4. B1 runs in and intentionally cross-checks A1 in the head.

 

 

Answers

1. Friday, May 15, 2015:

Neither team is offside. Offside has been redefined so that it is now having too many players in one end of the field—more than 7 on the defensive end or more than 6 on the offensive end, with players serving penalties counting toward both ends. Here, Team A has 5 players on the offensive end and one serving a penalty, so it does not have too many.  Similarly, Team B has 6 on its defensive end plus one serving a penalty, so it does not have too many. See NFHS Rule 4-10 (p. 39 in the 2015 rulebook). The important mechanic for officials is to count forward.

However, the total number of players on the field and serving penalties is 9 and not 10. If this situation persists for more than a few seconds while a team is subbing, the officials should use a silent play-on and wait to see if an unfair advantage is gained when the players finally do come onto the field (NFHS 4.21 Situation, p. 48 in the 2015 rule book)

 

2. Saturday, May 16, 2015

This is a mechanics question as much as a rules question. First, the Trail needs to make sure both partners know what the penalty situation will be so the other officials can make sure the goalie knows and so they can get the field ready. 

After reporting the two penalties on B1, the Trail official should have summarized by saying, "Team B will be down one man for 1:30" and then started the 20-second timer. At that point, teams have 20 seconds to sub, and if either team has too many or too few players on the field when the timer goes off, it is a delay of game foul (loss of possession if by Team A or another 30-second penalty on Team B).

Here, the restart was improper. Either the 20-second timer hadn't sounded yet, in which case play should not have been started because Team B was short one player, or it did sound while Team B had too few players on the field and there should have been a flag for delay of game. In any case, if there is no point from the Trail indicating that he or she is ready for the restart, the other official or officials should not be starting play in this situation. 

Net result: you have to wipe out the goal due to an official's error, put time back on the clock (for a stop-time game) and restart play with the correct number of players on the field. This is not going to sit well with the Team A coach, so it's far better to get the mechanics right the first time.

 

3. Sunday, May 17, 2015

The key in most of these situations is that we cannot restart play if there is any player within 5 yards of the player in possession. This is different from the college rule, which causes some confusion among coaches, players, and officials. This may keep us from getting the restart as quick as we would like, but we have to make sure the player has the 5 yards. Here is how to enforce this:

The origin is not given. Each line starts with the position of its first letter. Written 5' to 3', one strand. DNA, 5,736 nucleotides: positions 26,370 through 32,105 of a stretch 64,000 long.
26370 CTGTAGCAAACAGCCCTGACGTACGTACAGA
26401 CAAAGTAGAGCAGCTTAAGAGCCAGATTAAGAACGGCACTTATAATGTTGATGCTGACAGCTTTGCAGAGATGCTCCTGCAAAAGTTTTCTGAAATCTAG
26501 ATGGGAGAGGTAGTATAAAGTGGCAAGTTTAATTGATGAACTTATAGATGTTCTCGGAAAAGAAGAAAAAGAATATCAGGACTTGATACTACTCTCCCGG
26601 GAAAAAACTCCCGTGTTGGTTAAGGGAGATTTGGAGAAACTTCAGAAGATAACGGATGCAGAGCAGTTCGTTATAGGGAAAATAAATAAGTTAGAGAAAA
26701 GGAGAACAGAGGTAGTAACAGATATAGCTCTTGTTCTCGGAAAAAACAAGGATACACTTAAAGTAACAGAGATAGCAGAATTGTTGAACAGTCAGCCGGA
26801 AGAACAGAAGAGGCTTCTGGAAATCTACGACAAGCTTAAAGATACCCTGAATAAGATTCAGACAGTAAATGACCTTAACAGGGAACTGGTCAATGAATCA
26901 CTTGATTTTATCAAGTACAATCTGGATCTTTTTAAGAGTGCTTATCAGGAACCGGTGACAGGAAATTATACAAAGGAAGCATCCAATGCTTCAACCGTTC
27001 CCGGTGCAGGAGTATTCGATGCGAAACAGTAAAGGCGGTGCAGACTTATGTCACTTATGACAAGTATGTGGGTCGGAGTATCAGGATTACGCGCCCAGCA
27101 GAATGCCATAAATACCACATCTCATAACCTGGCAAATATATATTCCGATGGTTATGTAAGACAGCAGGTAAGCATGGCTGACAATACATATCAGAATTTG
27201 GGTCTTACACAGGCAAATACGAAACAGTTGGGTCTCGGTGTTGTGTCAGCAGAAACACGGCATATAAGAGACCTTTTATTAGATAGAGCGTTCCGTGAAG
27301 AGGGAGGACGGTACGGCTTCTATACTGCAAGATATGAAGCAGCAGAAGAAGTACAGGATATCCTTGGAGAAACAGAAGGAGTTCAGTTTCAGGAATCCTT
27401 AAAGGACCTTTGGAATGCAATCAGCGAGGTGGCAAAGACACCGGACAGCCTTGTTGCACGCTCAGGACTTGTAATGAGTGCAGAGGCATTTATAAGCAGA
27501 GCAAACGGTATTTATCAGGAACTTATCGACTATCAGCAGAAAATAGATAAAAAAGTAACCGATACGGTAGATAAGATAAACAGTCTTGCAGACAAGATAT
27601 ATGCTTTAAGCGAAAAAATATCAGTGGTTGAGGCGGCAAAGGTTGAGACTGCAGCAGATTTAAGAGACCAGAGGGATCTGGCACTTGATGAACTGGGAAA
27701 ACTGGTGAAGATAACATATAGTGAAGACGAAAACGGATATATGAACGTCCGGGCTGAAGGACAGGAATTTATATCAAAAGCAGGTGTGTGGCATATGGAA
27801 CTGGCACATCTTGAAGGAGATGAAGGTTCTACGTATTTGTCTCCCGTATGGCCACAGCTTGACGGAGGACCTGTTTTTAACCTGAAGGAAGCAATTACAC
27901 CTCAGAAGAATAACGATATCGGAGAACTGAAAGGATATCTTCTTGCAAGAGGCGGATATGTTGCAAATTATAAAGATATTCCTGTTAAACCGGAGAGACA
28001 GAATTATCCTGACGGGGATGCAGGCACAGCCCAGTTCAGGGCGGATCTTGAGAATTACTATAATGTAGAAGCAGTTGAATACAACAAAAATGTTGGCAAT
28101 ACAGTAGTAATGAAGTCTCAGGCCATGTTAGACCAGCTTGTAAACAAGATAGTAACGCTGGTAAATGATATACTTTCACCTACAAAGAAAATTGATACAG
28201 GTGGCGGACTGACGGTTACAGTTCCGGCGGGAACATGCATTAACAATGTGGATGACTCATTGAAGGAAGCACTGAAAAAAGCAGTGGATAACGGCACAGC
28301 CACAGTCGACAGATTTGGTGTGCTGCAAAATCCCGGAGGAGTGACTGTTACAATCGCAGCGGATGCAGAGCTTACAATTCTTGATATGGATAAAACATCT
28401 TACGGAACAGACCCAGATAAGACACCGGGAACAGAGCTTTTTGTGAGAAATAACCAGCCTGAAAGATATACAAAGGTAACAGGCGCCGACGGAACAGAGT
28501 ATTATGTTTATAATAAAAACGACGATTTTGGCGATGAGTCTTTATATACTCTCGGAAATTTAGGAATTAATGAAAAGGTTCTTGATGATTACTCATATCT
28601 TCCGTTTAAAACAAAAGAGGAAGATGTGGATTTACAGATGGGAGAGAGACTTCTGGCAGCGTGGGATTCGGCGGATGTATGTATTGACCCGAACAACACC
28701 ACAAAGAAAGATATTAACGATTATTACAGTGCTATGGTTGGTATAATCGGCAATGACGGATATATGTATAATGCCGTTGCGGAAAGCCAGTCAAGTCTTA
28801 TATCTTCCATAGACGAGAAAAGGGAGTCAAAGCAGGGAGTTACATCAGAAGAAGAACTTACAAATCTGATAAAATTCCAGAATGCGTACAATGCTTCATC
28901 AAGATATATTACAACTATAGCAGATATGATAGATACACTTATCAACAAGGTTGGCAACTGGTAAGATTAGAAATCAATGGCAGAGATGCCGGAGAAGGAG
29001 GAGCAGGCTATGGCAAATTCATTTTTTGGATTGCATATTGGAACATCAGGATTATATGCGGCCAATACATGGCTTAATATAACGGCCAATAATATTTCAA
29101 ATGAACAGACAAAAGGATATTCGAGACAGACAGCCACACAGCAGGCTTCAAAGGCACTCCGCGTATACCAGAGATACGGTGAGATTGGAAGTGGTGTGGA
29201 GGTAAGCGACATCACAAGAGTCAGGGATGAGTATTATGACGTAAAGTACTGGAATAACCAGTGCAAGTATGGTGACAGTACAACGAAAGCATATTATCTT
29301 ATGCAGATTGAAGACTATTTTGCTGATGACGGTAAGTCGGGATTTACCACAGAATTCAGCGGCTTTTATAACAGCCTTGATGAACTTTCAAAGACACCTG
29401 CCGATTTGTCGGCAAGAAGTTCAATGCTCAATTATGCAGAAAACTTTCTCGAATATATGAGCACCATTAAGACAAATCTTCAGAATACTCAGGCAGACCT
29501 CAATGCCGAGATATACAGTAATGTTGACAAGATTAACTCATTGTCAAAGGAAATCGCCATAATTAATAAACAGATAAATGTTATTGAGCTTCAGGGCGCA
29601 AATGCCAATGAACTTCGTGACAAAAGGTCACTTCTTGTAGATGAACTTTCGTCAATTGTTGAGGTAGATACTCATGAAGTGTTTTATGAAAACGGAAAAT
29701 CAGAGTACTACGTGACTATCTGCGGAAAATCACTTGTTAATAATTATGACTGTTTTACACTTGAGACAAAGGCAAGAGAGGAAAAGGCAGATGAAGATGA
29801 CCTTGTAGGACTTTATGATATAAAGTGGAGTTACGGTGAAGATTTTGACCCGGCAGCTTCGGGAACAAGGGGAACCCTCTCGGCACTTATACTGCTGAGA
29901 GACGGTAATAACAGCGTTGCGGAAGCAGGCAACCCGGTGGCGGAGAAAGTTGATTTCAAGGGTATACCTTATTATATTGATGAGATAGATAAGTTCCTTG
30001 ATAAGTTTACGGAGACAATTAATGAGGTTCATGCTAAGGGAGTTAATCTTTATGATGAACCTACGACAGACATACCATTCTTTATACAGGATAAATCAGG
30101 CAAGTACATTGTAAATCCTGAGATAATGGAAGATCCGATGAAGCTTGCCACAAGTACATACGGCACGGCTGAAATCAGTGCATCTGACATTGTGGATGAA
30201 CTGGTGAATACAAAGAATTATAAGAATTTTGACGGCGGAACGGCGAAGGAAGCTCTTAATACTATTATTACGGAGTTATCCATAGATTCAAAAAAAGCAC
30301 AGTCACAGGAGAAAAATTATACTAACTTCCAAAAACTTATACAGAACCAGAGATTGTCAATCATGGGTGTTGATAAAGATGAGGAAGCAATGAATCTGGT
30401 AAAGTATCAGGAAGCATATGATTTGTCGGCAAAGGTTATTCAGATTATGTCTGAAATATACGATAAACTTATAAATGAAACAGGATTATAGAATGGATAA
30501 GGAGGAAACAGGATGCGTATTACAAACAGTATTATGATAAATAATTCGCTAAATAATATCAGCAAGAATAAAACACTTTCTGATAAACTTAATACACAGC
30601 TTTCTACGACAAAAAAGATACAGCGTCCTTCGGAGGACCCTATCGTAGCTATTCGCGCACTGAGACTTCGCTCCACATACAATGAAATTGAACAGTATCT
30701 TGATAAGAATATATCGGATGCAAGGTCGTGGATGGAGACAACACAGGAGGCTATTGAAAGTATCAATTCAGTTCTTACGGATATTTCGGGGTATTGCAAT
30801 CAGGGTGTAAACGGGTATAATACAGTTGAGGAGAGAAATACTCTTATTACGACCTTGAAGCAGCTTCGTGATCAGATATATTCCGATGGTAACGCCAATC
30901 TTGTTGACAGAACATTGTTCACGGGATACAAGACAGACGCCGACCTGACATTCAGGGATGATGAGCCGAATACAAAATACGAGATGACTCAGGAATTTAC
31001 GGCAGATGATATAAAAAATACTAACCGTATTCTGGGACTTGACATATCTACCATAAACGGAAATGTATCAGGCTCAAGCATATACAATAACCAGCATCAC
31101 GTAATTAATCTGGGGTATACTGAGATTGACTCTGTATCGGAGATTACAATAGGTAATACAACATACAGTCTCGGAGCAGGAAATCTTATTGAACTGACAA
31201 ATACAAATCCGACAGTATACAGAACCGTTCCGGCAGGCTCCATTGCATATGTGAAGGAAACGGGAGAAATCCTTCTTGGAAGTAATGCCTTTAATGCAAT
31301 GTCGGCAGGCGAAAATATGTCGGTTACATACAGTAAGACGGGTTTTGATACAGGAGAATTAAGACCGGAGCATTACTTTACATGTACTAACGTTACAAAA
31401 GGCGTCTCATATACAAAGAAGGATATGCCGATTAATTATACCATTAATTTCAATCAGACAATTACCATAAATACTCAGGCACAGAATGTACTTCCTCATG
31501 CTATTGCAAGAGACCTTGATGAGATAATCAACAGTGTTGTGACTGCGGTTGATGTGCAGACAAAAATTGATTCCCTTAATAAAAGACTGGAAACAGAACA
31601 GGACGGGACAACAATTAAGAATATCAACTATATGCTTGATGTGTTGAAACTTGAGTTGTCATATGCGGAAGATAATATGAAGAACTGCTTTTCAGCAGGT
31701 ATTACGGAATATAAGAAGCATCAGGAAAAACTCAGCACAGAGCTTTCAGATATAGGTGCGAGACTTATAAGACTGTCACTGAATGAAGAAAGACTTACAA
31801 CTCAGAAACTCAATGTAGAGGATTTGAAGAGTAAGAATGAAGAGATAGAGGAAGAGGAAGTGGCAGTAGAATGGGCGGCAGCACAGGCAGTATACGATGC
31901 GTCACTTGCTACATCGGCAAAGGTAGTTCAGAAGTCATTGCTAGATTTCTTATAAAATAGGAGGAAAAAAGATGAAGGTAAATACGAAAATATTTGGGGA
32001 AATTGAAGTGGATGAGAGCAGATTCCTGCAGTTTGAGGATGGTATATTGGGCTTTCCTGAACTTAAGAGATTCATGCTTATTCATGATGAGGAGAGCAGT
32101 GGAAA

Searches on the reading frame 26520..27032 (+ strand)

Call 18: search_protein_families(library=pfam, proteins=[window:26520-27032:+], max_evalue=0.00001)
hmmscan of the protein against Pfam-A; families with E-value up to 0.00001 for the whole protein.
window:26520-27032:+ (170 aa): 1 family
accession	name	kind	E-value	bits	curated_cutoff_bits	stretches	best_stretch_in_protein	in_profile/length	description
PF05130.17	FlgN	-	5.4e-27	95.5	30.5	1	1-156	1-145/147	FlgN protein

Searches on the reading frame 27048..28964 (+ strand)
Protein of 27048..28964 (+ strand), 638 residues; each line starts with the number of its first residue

1. Start a visual 5-count and repeatedly tell B1 “Give him 5 yards…back up!” If your count gets to 5, flag B1 for delay of game. However, if A1 moves forward to prevent B1 from gaining the 5 yards, stop your count and move A1 back where he is supposed to be.
  2. Start a visual 5-count and repeatedly tell A1 “Give him 5 yards…back up!” If your count gets to 5, turn the ball over to Team B.
  3. Start a visual 5-count and repeatedly tell A1 “Get your mouth guard in!” If your count gets to 5, turn the ball over to Team B. (Note how much better this is than restarting play and then flagging A1 for a mouth guard violation!)
  4.  Flag B1 for delay of game (per NFHS Rule 6-5-2-i). There’s no 5-count in this case.
  5.  Start a 5-second count while telling them “[Color], pick up the ball.” If they don’t get the ball in 5-seconds, it’s a turnover (although if they are doing their best to get their quickly, it might be a “longer” 5 seconds, and we don’t penalize them for having to go find a ball if the ball went out of bounds). See NFHS Rule 6-5-2-v.

 

4. Monday, May 18, 2015 

In all 4 cases, the ball is awarded to Team A and must be moved into the Team A’s offensive side of the field, just across midfield, before play can start (this ensures that the team in possession starts with a 10-count and not a 20).

In two-person mechanics, the Face-Off official reports the violation, the Lead sprints to cover the goal, and the Trail has the whistle to restart and has the 10-count. Note the depending on which way play is going, this means the Face-Off official may or may not have the whistle.

In three-person mechanics, Lead has the goal, Single takes the whistle to restart and has the 10-count, and Trail has subs.

In all 4 cases, players behind the restraining line are not released until the whistle. 

 

5. Tuesday, May 19, 2015

The officials should admit the error, disallow the goal, and put an appropriate amount of time back on the clock. Errors are correctable until the next live ball following the error. In this case, the error was restarting play with the wrong team in possession, so the error is correctable as long as play did not restart after the goal.

This is a case where slowing down to make sure you get the right restart is much better than getting a quick but incorrect restart. You will have an upset coach when you disallow the goal. Explain to the coach that his or her team only had the ball because of your error and that you will provide the same consideration to either team when there is such an error.